In the II V I to E major the F#m is again an arpeggio but this time the arpeggio is shifting up along the 6th string.  This makes the B7 in the 7th fret is easy to reach. Playing bass lines like this can be very useful to not “walk yourself into a corner”. Having the B7 up there makes it possible to avoid the Emaj7 which is not so easy to have in there with the low open E string.

The C7 is approached with an slide extra and the bassline is a straight C major triad. 

The Last A part

I have an extra leading note on the C7 at the end of the bridge, but in this case the transition to the Fm7 is using a hammer-on instead of a slide to move from E to F.

The Bbm7, Eb7 and Abmaj7 are very similar to the first A.

The descending IV IVm progression

The final 8 bars of the song is IV IVm, III, bIIIdim to a II V I.

The First Dbmaj7 is played in the 4th position but then moves up to play Dbm6 in the 9th position. From here it descends to th 8th for Cm7 and the 7th for the Bdim chord.

The final II V I cadence is again using the same bass line as bars 2-3. This time the final Ab chord is placed on the beat mark the ending of the song. The last bars are a II V back to F incase you want to loop the chorus.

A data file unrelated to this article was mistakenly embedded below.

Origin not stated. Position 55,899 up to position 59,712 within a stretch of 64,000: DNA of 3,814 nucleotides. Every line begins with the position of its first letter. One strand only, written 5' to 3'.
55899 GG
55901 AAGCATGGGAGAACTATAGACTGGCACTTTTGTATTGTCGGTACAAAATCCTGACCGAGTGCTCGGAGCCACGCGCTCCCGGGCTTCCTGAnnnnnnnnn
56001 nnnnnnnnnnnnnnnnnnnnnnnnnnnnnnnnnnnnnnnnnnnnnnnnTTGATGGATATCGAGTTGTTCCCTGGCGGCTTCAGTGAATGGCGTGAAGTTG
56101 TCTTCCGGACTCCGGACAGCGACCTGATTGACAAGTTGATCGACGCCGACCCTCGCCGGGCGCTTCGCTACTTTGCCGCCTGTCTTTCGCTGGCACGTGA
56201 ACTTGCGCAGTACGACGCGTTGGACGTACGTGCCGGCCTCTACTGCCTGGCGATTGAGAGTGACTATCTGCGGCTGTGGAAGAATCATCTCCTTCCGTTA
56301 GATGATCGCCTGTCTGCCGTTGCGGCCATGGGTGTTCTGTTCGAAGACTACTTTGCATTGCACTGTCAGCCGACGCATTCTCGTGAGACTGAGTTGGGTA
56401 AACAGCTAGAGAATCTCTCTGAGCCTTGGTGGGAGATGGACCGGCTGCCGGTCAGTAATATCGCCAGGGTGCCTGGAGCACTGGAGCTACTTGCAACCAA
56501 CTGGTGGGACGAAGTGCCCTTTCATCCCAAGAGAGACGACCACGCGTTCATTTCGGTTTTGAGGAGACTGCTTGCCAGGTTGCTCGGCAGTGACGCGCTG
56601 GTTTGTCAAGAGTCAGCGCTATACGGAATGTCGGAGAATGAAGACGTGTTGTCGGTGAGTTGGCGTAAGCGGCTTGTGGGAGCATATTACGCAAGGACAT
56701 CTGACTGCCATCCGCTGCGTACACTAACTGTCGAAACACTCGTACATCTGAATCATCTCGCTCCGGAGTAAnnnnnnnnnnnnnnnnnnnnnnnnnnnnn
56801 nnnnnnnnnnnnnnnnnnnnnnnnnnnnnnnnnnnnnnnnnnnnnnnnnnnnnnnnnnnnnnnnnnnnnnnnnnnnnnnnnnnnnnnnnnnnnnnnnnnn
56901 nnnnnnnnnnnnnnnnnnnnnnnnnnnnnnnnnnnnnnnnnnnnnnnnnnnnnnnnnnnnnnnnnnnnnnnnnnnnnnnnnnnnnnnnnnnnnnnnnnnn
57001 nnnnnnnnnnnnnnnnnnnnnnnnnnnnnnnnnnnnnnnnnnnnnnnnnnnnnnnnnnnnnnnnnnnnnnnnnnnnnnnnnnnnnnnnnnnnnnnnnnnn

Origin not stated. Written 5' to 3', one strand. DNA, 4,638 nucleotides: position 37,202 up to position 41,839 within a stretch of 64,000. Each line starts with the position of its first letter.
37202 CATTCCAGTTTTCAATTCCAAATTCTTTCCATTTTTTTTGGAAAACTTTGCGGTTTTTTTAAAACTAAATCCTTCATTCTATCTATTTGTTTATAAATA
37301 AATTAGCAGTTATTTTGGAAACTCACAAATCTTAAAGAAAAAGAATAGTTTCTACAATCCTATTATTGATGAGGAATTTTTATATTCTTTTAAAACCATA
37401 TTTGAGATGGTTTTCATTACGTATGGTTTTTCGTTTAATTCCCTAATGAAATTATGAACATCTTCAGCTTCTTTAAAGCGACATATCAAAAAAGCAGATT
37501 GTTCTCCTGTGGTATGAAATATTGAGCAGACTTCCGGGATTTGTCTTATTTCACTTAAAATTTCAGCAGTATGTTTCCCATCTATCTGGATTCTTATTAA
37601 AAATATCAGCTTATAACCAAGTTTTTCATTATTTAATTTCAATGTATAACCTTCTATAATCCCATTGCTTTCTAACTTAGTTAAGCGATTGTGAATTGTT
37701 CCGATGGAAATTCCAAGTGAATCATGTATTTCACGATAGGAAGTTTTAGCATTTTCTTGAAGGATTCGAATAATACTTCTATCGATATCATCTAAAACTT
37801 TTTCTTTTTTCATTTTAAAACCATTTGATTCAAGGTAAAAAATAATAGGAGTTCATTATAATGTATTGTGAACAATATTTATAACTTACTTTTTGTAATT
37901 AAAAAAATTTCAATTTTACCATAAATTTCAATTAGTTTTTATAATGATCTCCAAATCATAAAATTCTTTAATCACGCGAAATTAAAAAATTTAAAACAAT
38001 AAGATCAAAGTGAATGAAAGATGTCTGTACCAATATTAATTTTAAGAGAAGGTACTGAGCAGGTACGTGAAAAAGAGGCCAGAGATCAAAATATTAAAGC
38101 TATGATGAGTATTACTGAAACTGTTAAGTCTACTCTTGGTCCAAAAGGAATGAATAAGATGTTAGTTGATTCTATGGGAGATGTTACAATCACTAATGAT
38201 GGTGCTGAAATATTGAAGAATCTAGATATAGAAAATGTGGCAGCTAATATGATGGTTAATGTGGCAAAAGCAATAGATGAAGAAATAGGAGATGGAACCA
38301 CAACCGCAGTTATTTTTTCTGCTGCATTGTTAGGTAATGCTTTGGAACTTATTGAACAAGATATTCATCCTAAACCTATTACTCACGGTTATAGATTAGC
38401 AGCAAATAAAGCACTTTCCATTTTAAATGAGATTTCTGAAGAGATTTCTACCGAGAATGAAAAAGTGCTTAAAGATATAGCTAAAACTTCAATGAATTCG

Walking bass etudes and making your own

I hope you can use the exercises and the example to get started making your own Walking bass and chords comping examples. Of course my example can serve as a good etude. You should also used it as a source of inspiration for your own walking bass ideas.

Get Started Soloing on All The Things You Are

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Walking Bass – All The Things You Are

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Walking Bass and Chords on a Bb Blues – Jazz Guitar Lesson

 
Walking Bass and Chords is one of the greatest ways to comp if you are the only one playing behind a soloist like a horn or a singer. In this lesson I am going to go over a Walking bass comp on a  12 bar Bb Jazz Blues and how you play it on guitar. The video is based on a recording I made and transcribed.
 
Some of the things I discuss are on making walking bass lines on guitar, how to play them and how to add chords to your bassline. I also discuss shell voicings and drop3 voicings as being very useful for this type of guitar comping
 

Watch the video here: CLICK

The Blues and the Bassline

The Blues is probably the most important progression in Jazz, as well as in a lot of other genres.

In the example that I play in the video I am using a few more advanced embellishments with adding extra notes in the bass line and harmonizing extra notes. 

Here is the example:

The analysis of the Bass line and chord voicings

The first bar is a prime example of a simple very usable bassline on the Bb7. On the one of the bar the Root is in the bass and a Bb7(13) voicing is added. The bass line melody for the rest of the bar is a Bb triad. On beat 4 I have an E as a leading note for Eb. 

To break up the quarter note bassline I add a D under the Eb that I then use a hammer on to lead into the bar. This adds a bit of variation and makes the line a bit more exciting both melodicaly and rhythmically.